In the midst of a cold and wet winter in Southern California, the need for a warm place to sleep is ever present among the county’s homeless population. In Oxnard, a welcome change has come as a formerly night-only emergency shelter has transitioned to 24 hours, providing stability for newcomers and regulars alike, until the end of the season at least.
Temporary Emergency Shelters, one located in Oxnard and the other in Ventura, have been operated regularly over the years with the National Guard armories leased for the purpose as both cities work toward the ultimate goal of opening permanent shelters.
In 2018, the National Guard consolidated its armories within the state and in January vacated the Oxnard location, giving the city the opportunity to offer more in the way of shelter and services. One such way life has become somewhat easier for overnight guests came via a donation of 100 bunk beds courtesy of the City of Port Hueneme. The city reached out to its local cannabis dispensaries for donations toward $35,000 needed to purchase the beds. Port Hueneme’s Community Benefit Fund donated $10,000, Skunkmasters, the city’s first legal cannabis dispensary, donated $17,500, and SafePort, Emerald Perspective, Hueneme Patient Collective and TradeCraft Ventures made up the rest.
With assistance from the Southwest Regional Council of Carpenters, the beds were assembled on Monday, Feb. 25. The Oxnard shelter is currently equipped to handle 110 individuals, whom, up until recently, were sleeping on air mattresses. Prior to transitioning to 24-hour, the shelter had to vacate the premises daily by 7 a.m., meaning early wake up calls and a scramble to clean up before the National Guard employees arrived for the day.
Another meaningful change: Guests are now allowed to bring their pets, often a barrier for homeless individuals for whom a pet can be the closest thing to family they have. The shelter now has an area where guests can stay overnight with their dogs, bathe them if needed and receive services and licensing via Ventura County Animal Services.
Karl Lawson, Fair Housing officer with the City of Oxnard, says that while both Oxnard and Ventura are committed to the goal of a permanent, year-round shelter, the city is taking advantage of having the armory building all day during the winter months.
“People are a lot less stressed when they don’t have to spend the day in the street; I can see the difference, I’ve been working it for years,” said Lawson.
Lawson says that beyond the ability to sleep-in, caseworkers and healthcare agencies have an easier job working with the guests in one location. Allowing agencies and nonprofits access to individuals in a safe environment makes a big difference, says Lawson.
“When you have access to be able to reach them during the day not with a clip board on the street but sitting down and going through their situation, it really can help a make a long-term impact on helping people move out of homeless,” said Lawson.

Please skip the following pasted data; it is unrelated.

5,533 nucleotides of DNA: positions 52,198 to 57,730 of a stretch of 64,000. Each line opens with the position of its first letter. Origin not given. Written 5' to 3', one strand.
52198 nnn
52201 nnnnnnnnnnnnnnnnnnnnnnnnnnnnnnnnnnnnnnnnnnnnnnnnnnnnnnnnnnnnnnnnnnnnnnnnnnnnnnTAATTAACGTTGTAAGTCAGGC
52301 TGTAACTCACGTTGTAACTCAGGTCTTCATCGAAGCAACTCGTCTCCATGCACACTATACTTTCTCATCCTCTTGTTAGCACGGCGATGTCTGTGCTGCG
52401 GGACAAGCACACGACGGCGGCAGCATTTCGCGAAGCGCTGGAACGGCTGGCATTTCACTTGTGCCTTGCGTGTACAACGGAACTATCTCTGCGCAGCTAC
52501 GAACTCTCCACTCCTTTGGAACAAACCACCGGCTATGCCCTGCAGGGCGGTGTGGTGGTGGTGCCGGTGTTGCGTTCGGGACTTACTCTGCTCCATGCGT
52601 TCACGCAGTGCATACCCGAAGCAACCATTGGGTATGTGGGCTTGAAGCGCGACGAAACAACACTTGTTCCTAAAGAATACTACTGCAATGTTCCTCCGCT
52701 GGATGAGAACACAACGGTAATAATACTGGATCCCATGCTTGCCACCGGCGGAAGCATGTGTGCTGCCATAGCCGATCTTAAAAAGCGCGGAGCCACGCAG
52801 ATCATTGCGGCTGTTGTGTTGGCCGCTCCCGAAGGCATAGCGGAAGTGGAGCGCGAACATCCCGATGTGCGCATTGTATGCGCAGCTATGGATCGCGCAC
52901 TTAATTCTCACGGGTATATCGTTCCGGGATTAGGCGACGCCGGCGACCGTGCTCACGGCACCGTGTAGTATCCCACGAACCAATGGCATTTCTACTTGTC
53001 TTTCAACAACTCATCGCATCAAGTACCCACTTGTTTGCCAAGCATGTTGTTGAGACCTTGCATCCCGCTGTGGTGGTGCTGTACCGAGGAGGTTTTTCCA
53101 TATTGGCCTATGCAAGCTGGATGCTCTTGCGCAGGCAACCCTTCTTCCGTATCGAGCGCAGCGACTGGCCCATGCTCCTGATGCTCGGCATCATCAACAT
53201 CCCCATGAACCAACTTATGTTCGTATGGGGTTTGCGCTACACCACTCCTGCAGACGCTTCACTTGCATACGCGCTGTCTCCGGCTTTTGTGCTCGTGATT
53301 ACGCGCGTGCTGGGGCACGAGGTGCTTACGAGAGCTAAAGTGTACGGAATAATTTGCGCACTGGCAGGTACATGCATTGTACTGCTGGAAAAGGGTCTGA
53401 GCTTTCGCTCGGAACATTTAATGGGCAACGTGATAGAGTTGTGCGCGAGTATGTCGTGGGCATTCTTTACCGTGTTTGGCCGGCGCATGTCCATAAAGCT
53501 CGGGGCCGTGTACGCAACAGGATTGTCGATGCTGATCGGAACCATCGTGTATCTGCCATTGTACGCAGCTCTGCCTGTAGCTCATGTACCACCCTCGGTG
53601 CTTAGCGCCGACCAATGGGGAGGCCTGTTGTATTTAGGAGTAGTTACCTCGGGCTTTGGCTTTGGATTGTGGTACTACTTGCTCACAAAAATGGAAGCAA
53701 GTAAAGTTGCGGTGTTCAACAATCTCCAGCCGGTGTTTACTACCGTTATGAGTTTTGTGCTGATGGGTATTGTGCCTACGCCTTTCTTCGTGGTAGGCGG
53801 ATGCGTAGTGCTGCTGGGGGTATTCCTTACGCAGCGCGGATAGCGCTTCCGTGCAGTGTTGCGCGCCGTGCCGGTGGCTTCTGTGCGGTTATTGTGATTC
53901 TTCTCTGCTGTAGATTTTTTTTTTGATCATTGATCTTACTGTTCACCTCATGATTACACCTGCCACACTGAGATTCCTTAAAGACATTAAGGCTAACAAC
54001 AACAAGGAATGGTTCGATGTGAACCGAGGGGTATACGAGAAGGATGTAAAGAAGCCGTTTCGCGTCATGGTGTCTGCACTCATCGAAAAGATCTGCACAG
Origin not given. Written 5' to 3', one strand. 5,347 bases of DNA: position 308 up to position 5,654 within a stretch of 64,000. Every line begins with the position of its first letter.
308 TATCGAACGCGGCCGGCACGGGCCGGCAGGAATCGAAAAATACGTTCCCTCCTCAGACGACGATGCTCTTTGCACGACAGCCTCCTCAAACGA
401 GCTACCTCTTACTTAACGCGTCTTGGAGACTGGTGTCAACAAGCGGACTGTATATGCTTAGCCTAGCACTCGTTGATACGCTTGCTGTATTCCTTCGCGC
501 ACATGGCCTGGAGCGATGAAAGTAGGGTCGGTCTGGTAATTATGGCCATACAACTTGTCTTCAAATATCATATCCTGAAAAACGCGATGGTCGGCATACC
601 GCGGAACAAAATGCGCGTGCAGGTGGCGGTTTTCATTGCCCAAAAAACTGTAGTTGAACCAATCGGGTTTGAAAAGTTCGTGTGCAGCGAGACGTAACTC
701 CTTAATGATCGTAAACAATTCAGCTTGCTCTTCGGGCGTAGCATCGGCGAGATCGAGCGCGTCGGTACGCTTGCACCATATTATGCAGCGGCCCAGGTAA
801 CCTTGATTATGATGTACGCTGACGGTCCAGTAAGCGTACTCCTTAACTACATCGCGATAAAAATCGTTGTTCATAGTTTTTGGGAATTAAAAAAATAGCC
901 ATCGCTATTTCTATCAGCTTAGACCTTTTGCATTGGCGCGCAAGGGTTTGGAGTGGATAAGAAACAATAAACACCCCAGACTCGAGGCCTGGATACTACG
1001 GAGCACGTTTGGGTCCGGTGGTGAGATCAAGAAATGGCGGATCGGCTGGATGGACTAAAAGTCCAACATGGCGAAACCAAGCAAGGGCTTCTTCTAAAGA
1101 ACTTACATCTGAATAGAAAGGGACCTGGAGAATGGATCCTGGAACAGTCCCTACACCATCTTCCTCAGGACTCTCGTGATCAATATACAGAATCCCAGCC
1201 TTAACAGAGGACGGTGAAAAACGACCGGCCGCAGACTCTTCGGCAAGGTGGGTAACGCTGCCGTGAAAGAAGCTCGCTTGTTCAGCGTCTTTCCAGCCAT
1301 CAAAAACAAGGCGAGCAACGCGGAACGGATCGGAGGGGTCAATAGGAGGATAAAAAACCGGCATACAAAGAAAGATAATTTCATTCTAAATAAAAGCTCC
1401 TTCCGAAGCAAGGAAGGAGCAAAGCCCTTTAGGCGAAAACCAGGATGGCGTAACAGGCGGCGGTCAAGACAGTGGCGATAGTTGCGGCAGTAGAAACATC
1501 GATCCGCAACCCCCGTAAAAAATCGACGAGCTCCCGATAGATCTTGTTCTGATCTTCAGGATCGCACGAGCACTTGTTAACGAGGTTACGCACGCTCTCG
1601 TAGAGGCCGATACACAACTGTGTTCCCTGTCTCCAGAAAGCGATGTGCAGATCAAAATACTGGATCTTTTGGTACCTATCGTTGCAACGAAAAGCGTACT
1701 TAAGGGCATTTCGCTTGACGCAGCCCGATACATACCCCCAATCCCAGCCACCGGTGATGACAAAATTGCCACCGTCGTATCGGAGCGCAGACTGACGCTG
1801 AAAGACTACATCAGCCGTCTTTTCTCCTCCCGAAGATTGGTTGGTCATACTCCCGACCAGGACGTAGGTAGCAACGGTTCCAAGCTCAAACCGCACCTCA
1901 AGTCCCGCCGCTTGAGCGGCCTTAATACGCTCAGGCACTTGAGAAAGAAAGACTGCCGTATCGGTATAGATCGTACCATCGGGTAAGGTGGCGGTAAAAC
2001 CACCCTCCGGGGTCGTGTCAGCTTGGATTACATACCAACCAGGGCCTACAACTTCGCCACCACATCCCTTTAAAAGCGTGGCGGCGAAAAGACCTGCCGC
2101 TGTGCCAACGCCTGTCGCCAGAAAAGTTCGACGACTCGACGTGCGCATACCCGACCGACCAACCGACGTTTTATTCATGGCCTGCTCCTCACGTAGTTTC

But the shelter’s lifespan is in the name: temporary. As with previous iterations of the joint-city operated shelters, the length of time the doors can remain open depends on funding. One third of the shelter’s funding comes from each of the cities of Ventura and Oxnard, the other third from the County of Ventura. This year’s fund totals just under $600,000, according to Lawson, adding that this should allow the shelter to operate through mid-May.
Mark Alvarado, Oxnard’s Homeless Program Coordinator, says that the city is working hard to find a permanent location.
“At this point in time, we haven’t identified a permanent facility but we’re working very hard to make that happen,” said Alvarado. “It’s not an easy task because of the permitting involved and pricing and there being a lot of different moving parts to this operation.”
Alvarado says that the city has identified several locations that could work for a permanent shelter and that they are “well into” the process. Once the shelter opens, it will be operated by the 501(c)(3) nonprofit Mercy House, which operates shelters nationwide, said Alvarado. While searching for a manufacturer of bunk beds, Mercy House recommended Tennessee-based American Bedding, which the city of Port Hueneme ultimately purchased the beds from.
There are two private year-round shelters in Oxnard: the Ventura County Rescue Mission and the Lighthouse for Women and Children both operate yearly with services available as well. Meanwhile, the city of Ventura, which approved of a full-time, year-round shelter in the city in 2018, is in the planning stages of opening its shelter after having selected a location. Alvarado says that the Oxnard shelter is currently operating at full capacity.
Guests who wish to stay in the Temporary Emergency Shelters need a referral from a partnering agency, which can be acquired by calling 211.